Marking Memory on a Plate: Food Narratives from the Middle East

Erica Moukarzel, Marking Memory on a Plate: Food Narratives from the Middle East  | Supervisors: Esther Peeren and Noa Roei

This project investigates food in relation to sensory belonging within the context of the Middle East. It explores how food comes to shape identities and their sense of place, transmitted through affective and embodied narratives. Focusing on the Middle Eastern plate, the project draws out the intersections of food with language, colonization, gender, and nostalgia, and the ways these concepts come to be inscribed in their specific cultural contexts. Furthermore, the project underscores cultural ties between one place and another, as it bridges the in-betweens of food’s spatial entanglements, disassembling places and their respective borders. Finally, the project aims to map out a new interdisciplinary approach to (Middle Eastern) cuisine as a narrative that emphasizes on stories of common heritage, tied together by migratory routes and political interjections.

Food and its related narratives, rituals and components, from ingredients, to recipes, to ways of cooking, serving and eating, carry a double record: first as field recordings of the environment – be it natural or political – and second as historical documents of events and technological developments. The results are passionate narratives of survival, triumph, grief, celebration, forgiveness and strife, marks of protest and resistance to conditions natural and human-made. These narratives, in all their forms, are at the core of this project. By focusing on narrative, the project aims to address the complications of colonial pasts, displacement, and globalization through a double focus on objects that represent dishes and foods (cooking books, cooking shows, etc.), as well as on the components of the dishes in and of themselves. This second focus – my archeological investigation of the material ingredients of the said dishes – is based on my  understanding of the plate itself as a narrative that is often ignored but that can, when carefully attended to, offer important insights to the broader narratives that envelop it.

Imagining the US Rural – Genres, Interventions, Feelings

Tjalling R. Valdés Olmos | Supervisors: Esther Peeren and Jaap Kooijman | Imagining the US Rural – Genres, Interventions, Feelings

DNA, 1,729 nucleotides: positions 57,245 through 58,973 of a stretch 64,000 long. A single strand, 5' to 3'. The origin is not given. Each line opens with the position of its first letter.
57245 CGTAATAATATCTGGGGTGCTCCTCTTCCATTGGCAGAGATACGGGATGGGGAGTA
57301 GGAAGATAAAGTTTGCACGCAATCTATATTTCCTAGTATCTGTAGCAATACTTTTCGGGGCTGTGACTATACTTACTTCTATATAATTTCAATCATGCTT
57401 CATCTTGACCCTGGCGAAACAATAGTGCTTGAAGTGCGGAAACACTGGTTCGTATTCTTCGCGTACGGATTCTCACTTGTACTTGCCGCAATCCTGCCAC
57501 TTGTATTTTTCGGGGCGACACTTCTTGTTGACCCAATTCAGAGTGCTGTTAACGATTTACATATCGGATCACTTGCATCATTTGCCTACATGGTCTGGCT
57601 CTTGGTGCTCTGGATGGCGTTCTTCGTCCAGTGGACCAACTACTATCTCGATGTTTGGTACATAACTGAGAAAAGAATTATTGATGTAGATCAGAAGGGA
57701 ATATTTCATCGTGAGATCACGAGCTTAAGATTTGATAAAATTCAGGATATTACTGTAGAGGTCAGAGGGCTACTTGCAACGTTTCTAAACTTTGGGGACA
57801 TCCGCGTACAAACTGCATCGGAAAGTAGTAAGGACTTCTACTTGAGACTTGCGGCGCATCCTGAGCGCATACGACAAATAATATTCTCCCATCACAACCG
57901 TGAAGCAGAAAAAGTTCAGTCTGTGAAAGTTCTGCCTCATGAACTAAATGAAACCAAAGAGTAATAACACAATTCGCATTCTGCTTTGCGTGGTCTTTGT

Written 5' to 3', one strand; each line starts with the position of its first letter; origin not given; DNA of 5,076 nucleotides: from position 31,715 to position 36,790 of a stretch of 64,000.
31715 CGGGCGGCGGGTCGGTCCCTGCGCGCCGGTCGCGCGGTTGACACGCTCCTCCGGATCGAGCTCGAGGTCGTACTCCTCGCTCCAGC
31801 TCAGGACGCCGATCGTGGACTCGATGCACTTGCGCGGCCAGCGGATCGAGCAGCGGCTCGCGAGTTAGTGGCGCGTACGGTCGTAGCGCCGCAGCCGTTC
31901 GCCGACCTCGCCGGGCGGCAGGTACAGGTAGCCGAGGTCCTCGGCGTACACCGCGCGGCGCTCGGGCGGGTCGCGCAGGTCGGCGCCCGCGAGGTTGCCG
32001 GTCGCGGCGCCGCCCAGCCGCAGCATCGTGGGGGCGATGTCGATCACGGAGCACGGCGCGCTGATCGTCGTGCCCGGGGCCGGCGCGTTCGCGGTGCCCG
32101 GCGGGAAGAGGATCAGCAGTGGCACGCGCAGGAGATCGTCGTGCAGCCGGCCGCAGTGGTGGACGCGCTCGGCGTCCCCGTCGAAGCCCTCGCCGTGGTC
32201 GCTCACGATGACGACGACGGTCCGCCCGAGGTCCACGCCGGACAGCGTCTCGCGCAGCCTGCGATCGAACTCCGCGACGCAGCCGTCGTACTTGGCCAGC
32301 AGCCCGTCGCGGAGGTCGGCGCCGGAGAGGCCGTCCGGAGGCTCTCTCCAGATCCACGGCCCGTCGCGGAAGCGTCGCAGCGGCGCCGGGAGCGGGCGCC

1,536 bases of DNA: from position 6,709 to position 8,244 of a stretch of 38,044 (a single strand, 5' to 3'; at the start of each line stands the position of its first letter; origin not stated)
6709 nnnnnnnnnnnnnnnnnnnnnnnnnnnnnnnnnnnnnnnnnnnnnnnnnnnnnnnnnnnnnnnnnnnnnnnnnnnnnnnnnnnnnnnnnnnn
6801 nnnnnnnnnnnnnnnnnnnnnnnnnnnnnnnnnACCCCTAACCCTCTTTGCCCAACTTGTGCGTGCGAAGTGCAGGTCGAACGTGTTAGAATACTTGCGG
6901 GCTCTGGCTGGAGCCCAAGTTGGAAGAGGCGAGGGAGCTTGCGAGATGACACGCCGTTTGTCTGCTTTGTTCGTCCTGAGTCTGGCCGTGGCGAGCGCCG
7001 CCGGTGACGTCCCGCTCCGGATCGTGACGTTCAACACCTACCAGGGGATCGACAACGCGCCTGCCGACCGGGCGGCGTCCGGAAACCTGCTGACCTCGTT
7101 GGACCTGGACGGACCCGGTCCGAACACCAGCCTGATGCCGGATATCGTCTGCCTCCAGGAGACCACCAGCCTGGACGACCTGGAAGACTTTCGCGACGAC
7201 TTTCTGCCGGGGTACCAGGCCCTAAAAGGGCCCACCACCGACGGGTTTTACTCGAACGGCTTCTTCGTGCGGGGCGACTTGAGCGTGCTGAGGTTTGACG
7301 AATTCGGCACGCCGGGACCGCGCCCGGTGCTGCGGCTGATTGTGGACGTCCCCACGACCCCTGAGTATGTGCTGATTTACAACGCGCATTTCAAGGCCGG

My project examines what aspects of 21st-century US rural life become in/visible in prominent rural imaginations, and what politics these imaginations support. More specifically I look at these questions from a decolonial, feminist, and critical race studies perspective, asking how certain genres make particular aspects of rural life il/legible and in/visible within the context of the longue durée of globalization. The project is further informed by a theoretical and conceptual framework focusing on the chronotope, spectrality, and affect.

Dutch Imaginations of a Globalizing Rural

Anke Bosma | Supervisors: Esther Peeren and Hanneke Stuit | Dutch Imaginations of  a Globalizing Rural

During my PhD project I will close read around 12 cultural objects (books, films, television shows) that depict the rural – more generally ‘the province’ – in the Netherlands. By looking at these objects through the lenses of spectrality, affect and chronotope I will assess how the rural is imagined in Dutch cultural consciousness. I will pay particular attention to how globalization and its effects on the rural become apparent and in what ways they are obscured.

Digital platforms as emerging welfare actors

Eva Mos | Supervisors: Niels van Doorn en Justus Uitermark

Digital platforms increasingly intervene in the domain of civil society and welfare provision, such as care, voluntary or neighborhood support. The project aims to examine to what extent and how platforms function as welfare actors and how they can be understood in light of ongoing welfare state transitions, in particular a transition toward the emergence of what has been called ‘post-welfare’ societies. The project goes beyond a narrative of platforms as monopolist and capitalist actors, instead examining the often adapted and multifarious appearances of platforms in the social domain. At the same time, it is questioned how, by unlocking these new (post)welfare arrangements, platforms rework existing inequalities in a post-welfare society.

Jelke Bosma, The Urban Opportunites and Challenges of Airbnb

This project explores the relation between urban inequality and Airbnb. Through a comparative ethnographic study, looking at Airbnb in Amsterdam, Berlin and New York, it questions how Airbnb allows some people to create value in novel ways (including hosts and businesses offering services for hosts) whereas it excludes others, from these valorisation processes but also from the neighborhoods where they take place.